My Life as an Asian Sorority Woman

As an alumna, I want to inspire young minority women who are uncertain of joining a sorority. It impacted my life in so many great ways and I know it can do the same for you.

Since I was a junior in high school, I envisioned how my college career was going to be. My main goal was to join a sorority, build a network, and take on leadership roles. I knew that the sorority life would give me great experiences, so I vowed that I would get involved as much as I could.

Two women wearing black dresses during sorority recruitment.
Amanda (left) with a sorority sister during recruitment.

I participated in recruitment during the spring semester of 2018. I was a sophomore, excited to learn what the sorority life had to offer and get involved with a greater community. I was filled with much excitement, and I could not wait for recruitment weekend to come. But something struck my mind, something that I didn’t think about at first. Do they have Asian members like me? It sounded like a dumb question at first, but then it started to hit me. Is the sorority community diverse in general? I went to a diverse middle and high school where I was able to meet and befriend different cultures, so attending a predominantly white-based college was a little difficult to adapt to. I wanted to stand out. I wanted people to know me for my work. I wanted to provide excellent services to my chapter, that future members will know me for. But how can I do that if I am the only minority woman in my chapter? I was scared.

Recruitment weekend finally came, and I was so excited to meet all the Panhellenic sororities. I remember being filled with happiness, love and excitement when I entered my sorority’s room. It was a great experience, I instantly felt like I belonged there. The conversations began, and I turned to the sister who guided me into the room. Within a few minutes into our conversation, I asked her if she had any sisters from different backgrounds. My heart was racing when I asked this question. I was terrified if I said something wrong, or if she was going to take my question in a negative way. “Oh, of course,” she replied. “We have sisters from different cultures. In fact, we are the most diverse sorority on campus!” I was shocked. I did not think it was true, but I was overjoyed to be completely wrong. A big smile ran across my face to the point where my cheeks froze in place. It was then I knew I found my home.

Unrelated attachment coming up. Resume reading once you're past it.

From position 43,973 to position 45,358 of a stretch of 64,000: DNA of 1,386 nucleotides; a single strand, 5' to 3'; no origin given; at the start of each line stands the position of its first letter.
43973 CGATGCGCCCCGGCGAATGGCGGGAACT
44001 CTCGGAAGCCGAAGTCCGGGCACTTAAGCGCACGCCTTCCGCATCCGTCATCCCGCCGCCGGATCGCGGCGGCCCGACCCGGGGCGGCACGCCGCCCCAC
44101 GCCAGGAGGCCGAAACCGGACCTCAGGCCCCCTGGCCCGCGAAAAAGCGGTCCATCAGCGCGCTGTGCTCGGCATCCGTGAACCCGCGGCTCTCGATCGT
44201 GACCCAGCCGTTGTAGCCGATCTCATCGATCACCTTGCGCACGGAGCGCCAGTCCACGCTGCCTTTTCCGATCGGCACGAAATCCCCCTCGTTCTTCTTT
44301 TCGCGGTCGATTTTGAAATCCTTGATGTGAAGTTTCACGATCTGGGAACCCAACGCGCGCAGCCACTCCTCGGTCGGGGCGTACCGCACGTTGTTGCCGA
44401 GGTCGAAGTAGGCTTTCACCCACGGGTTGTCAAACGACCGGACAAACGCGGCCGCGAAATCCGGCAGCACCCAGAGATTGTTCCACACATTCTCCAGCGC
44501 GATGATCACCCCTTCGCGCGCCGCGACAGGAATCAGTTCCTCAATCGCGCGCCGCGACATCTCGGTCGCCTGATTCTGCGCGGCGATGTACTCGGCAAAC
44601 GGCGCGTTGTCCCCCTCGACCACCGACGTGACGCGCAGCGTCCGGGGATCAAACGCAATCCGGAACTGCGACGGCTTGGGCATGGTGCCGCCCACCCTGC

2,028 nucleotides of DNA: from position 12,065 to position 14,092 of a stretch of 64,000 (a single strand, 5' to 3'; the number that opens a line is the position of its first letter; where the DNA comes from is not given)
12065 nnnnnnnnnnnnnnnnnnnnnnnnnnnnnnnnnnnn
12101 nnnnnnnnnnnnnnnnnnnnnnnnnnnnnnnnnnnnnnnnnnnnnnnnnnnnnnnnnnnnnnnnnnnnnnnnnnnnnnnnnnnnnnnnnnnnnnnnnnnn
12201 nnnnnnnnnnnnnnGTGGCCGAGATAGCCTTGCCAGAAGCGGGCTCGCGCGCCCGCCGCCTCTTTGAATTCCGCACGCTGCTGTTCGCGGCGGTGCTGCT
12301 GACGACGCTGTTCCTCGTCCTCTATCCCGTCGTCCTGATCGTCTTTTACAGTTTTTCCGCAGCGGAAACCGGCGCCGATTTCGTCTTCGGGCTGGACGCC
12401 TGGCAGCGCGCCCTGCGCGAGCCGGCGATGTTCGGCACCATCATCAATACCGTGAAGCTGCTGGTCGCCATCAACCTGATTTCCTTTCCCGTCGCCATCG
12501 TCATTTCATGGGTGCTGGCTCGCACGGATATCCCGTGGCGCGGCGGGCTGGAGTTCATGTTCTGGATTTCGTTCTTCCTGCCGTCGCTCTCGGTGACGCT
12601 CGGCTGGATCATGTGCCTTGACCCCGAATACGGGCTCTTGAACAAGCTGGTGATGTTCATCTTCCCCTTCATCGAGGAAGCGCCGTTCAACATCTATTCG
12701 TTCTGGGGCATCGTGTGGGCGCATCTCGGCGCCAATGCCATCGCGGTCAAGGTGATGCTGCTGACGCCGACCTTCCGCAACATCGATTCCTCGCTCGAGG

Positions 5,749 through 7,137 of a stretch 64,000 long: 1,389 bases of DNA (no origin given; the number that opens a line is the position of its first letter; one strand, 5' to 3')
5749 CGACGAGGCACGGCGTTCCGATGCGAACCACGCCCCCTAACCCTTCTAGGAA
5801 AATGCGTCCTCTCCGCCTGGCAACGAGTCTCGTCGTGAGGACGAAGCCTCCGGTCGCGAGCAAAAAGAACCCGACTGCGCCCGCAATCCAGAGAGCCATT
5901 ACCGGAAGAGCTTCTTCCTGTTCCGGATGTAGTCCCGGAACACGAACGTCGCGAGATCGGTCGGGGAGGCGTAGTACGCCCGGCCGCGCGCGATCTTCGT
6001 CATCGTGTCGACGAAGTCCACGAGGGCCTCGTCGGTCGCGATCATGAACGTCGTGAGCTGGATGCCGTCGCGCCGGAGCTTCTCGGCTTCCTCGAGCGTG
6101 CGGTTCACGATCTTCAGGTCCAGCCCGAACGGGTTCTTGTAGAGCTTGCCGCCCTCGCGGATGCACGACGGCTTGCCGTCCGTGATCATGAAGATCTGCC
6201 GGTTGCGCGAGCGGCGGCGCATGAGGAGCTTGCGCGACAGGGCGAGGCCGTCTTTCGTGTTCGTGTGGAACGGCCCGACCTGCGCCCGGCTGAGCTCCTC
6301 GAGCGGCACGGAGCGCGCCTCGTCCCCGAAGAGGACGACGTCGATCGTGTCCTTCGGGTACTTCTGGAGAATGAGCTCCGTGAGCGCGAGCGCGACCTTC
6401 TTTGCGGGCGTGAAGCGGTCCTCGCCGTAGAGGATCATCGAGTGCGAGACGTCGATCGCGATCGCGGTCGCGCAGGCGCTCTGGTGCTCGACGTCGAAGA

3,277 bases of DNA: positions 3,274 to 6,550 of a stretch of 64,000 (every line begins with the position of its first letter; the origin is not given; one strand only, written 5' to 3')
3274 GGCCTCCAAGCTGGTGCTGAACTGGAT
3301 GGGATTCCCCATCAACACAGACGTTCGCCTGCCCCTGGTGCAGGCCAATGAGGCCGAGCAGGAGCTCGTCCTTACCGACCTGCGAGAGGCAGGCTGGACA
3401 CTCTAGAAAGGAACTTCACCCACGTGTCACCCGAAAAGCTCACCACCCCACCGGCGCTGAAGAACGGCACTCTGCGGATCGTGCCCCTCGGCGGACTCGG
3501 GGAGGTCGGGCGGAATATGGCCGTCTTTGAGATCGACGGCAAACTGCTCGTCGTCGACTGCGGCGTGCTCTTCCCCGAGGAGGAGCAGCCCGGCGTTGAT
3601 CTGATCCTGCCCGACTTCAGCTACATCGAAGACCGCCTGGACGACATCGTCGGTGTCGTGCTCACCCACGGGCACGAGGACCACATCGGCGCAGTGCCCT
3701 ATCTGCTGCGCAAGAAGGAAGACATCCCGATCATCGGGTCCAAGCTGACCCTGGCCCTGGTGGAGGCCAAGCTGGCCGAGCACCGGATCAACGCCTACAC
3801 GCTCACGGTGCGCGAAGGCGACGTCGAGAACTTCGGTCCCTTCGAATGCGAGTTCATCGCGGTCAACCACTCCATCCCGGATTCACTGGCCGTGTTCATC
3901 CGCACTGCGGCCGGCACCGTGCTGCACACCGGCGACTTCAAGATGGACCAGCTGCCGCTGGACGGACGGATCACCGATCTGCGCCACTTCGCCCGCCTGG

Finally, we got to bid day, where all the girls who participated in recruitment would find out what sorority they had received a bid from. I opened my envelope and was thrilled to become a member of Alpha Sigma Tau. I ran up the steps to see the sisters waiting to greet their new member class, and that was when I saw it. So many sisters of different ethnicities all coming together to welcome their newest members. The moment was exhilarating and one of my greatest memories of college. 

Three women sitting on a fountain in a mall
Amanda (left) with two of her sorority sisters.

As a collegiate member, I continued to excel within my chapter by holding a chapter position for 2 years, serving on the recruitment committee, becoming a national chapter ambassador in my senior year, attending a national fraternity and sorority leadership conference and being involved with philanthropy. I became known for my works, my passion and my dedication. By the time I graduated from college, I achieved my goal of excelling within my chapter as an Asian woman. 

As an alumna, I want to inspire young minority women who are uncertain of joining a sorority. It impacted my life so why not let it impact yours?

Amanda Cruz

Amanda is a member of Alpha Sigma Tau from the Beta Omega chapter. Amanda attended Monmouth University where she received a bachelor’s in business administration.

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